Monday, June 14, 2010

BBQ tips

We just had a great party for my wife's son, who graduated high school this past weekend. I was up at 4:30AM firing up my wood smoker to cook a turkey, two chickens, a huge pork butt and a nice ring baloney for snacking with spicy mustard. I'd thought I'd pass on some neat tips on cooking out.

Marinades: It's always nice to let your meats soak in marinade for overnight or at least a couple hours. There are numerous ones on the market, but, I make my own with what I have kitchen about the pantry. (Yes, we have an old fashioned pantry!) The goal is to tenderize the meat and add moistness. Start with 1/4 cup of oil. I like olive oil, but canola, corn, or most cooking oils work great too. Next cider vinegar, wine, beer, lemon juice all add to the tenderization effect. Add some salt (I use sea salt or Kosher) pepper, garlic powder or better yet, minced up fresh garlic and hot pepper. Anything on the spice shelf is good. I've been using cinnamon quite a bit for many applications. Put the meat in a freezer bag and pour in the marinade, seal, and pop in the fridge overnight. Turning it once in a while won't hurt. Take the meat out of the fridge and let set at room temp for 45 minutes before cooking.

Rubs: Dry rubs work great on many cuts of meat, esp. pork. Start with 1/4 cup pepper, 1/4 cup paprika, and 1/4 cup turbanado sugar. Add other spices; garlic, onion, ceyanne pepper, etc in smaller doses. Mix together and massage into the meat. Again, place in freezer bag and cool overnight. Repeat the massage with the remaining rub right before placing on the cooker.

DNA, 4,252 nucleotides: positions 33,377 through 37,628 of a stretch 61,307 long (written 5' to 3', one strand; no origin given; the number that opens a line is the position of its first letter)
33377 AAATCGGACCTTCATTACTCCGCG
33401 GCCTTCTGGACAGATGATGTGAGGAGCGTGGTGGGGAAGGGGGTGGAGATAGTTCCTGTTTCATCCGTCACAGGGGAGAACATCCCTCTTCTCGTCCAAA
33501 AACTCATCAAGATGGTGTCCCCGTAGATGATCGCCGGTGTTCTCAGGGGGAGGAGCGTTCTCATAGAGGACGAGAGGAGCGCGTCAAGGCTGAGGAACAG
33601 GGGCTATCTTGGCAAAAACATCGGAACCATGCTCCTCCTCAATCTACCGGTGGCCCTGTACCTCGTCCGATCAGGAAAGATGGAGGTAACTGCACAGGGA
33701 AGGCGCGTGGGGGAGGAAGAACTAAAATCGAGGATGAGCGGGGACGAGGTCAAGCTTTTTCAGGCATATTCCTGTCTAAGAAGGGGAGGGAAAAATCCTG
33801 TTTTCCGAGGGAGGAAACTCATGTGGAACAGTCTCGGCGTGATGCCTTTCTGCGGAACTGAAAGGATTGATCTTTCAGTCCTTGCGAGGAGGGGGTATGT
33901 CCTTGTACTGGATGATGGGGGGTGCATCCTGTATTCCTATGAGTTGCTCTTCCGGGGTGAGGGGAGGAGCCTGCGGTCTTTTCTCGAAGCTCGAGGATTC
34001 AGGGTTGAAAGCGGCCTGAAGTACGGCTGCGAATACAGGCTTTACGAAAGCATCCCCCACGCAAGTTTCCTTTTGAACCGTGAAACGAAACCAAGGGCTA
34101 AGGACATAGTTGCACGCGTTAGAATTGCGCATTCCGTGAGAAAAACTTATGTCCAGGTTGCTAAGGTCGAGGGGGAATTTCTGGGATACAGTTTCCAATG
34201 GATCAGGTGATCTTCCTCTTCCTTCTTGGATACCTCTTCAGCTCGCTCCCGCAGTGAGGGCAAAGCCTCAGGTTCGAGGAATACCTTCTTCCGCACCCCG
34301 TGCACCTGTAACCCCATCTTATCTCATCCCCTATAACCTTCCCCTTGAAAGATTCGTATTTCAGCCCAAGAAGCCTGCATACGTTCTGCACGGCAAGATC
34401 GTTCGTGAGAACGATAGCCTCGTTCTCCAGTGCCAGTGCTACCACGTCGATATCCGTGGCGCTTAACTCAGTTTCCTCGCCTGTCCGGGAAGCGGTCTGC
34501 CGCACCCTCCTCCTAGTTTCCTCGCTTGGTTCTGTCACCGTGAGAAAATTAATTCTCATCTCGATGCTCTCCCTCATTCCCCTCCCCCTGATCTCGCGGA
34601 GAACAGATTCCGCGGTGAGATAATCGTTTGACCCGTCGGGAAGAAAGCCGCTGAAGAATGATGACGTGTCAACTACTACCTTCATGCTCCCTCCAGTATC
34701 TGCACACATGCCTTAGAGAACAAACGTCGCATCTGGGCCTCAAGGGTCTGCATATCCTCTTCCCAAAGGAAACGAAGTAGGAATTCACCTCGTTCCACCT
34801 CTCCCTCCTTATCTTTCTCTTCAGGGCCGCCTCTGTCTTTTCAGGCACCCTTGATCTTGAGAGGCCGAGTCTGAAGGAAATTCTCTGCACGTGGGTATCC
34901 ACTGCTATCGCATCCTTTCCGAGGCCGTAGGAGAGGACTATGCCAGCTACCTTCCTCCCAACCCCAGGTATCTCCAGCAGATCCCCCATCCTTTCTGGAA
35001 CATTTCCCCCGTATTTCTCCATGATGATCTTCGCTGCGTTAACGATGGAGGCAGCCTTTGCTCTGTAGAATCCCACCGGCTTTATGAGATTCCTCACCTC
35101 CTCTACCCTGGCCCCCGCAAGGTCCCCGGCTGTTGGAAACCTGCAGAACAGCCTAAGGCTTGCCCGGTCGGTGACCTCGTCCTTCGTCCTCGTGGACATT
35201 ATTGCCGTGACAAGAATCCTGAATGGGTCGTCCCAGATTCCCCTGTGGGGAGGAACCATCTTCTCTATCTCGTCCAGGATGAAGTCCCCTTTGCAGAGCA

Pastes: I like to make up a thick paste for turkeys, chickens, and most fowl. Garlic is my favorite! Using a mortar & pestle, crush up a bulb of garlic and slowly add olive oil to end up with a nice thick paste. Rub all over the bird and inside and under the skin without tearing it. Yum!!

Grilling tips for a covered grill: Make a fire on one side of the grill, and place the food on the other side of the grill so the fire is not in direct contact with the food. Cover the grill and leave alone. A whole chicken will cook in an hour to an hour & a half. Throw some taters next to the meat. I cut up parsnips & carrots, place in foil, add some oil and spices, wrap and place next to the rest of the food. For desert, core an apple, lay on a piece of foil, put a bit of butter in the center and brown sugar, cover with the foil and pop on the grill with everything else. There, you have an entire meal cooking with minimal turning and fussing with. Soak some wood chips in water overnight and add to your charcoal fire for a great smoky taste.

Bon Appetite!!

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